Yes, we should engage in dialogue, but words that are not backed by actions are hollow, and at some point the line must be drawn and action taken. We talked in 1956 in Hungary, yet let the country get overrun by Soviet tanks without lifting a finger. We talked in 1991 in Iraq, but when the Marsh Arabs rose we did nothing to help. We talked in 1993 in Bosnia, but stood idly by while thousands were massacared in Srebrenecia.
War is to be avoided, but not at all costs...not when the peace taken is a peace that enables greater suffering. The North was not fighting to end slavery, but to keep the Union intact. Yet the result of that war, with all its incumbent destruction, was the end of a great evil in this land. It was not the stated causus bellum, but it was worth it.
I guess it all depends on the facts, many of which are in dispute, about how nice occupied Iraq is post-invasion. It may be true, but it does not seem to me to be obvious, that the average Iraqi is better off under the American occupation than he was under Saddam. Are they safer? Certainly not now or recently -- maybe, hopefully, eventually. Add to this the alleged human rights abuses on prisoners of war by Americans, and there's a lot of suffering that has to be accounted for.ReplyDelete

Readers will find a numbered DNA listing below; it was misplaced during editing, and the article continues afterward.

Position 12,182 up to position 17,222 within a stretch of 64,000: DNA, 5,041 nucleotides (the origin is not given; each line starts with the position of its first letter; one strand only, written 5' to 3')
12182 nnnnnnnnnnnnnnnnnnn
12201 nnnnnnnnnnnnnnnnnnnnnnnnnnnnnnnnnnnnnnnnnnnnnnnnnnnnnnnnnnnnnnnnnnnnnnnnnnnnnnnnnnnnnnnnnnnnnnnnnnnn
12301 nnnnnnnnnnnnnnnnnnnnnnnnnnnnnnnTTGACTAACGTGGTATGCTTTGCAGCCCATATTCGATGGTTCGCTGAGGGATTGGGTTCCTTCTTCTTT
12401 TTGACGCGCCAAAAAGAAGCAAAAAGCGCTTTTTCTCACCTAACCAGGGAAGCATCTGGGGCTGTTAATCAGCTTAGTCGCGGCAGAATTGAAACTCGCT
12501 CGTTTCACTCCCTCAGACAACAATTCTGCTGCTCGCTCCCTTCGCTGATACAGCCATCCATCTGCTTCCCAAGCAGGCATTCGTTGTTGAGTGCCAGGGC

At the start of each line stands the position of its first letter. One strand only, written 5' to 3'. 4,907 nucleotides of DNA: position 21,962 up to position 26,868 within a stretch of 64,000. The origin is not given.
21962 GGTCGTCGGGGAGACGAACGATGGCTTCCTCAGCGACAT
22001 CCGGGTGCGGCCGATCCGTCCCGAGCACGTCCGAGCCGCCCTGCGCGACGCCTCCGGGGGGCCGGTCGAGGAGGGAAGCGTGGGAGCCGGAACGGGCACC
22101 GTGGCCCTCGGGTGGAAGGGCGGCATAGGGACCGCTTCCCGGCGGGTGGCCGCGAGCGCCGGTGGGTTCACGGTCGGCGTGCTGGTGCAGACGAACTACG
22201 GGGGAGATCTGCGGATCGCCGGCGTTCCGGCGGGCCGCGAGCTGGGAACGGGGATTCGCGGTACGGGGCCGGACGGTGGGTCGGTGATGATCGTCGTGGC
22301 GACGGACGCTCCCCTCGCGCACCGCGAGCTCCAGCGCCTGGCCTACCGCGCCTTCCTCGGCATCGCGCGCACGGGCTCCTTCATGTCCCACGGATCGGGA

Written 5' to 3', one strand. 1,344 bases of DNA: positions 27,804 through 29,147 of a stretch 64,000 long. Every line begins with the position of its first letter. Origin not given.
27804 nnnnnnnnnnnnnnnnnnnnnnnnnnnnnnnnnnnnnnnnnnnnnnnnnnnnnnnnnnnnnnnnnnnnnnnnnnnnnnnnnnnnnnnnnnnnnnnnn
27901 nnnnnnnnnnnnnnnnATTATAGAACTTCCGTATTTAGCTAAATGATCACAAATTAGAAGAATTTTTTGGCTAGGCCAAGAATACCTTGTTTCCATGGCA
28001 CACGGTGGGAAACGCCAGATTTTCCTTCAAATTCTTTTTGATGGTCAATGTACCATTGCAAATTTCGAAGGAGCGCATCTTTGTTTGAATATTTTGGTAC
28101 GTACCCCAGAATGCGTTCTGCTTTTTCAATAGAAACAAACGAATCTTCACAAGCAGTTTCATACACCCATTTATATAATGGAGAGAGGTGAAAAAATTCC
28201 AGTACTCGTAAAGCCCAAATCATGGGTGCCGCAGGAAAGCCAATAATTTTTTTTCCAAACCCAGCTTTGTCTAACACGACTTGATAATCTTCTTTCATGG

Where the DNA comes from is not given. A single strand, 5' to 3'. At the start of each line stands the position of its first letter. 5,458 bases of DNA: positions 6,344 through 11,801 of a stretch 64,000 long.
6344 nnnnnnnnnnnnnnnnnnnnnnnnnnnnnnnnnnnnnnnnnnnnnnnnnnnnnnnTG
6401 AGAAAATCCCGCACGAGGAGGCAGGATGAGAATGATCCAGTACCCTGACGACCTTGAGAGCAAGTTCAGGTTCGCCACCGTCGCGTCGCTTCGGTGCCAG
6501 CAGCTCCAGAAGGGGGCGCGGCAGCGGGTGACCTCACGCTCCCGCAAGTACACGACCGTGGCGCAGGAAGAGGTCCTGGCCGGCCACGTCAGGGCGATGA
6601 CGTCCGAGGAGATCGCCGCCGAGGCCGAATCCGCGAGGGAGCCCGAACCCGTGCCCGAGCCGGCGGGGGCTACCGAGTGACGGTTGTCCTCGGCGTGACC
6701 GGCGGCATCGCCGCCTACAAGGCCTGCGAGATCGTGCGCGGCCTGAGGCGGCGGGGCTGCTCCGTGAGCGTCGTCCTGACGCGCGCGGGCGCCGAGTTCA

It's hard to tell what long-term consequences will be, obviously. So maybe in the end you'll turn out to be right, Joe. You're certainly right that "at all costs" is too high a standard for avoiding war. This is a particular question about a particular war, and the cost in question would've involved no extreme sacrifice -- a mere refraining from invading would have avoided this war.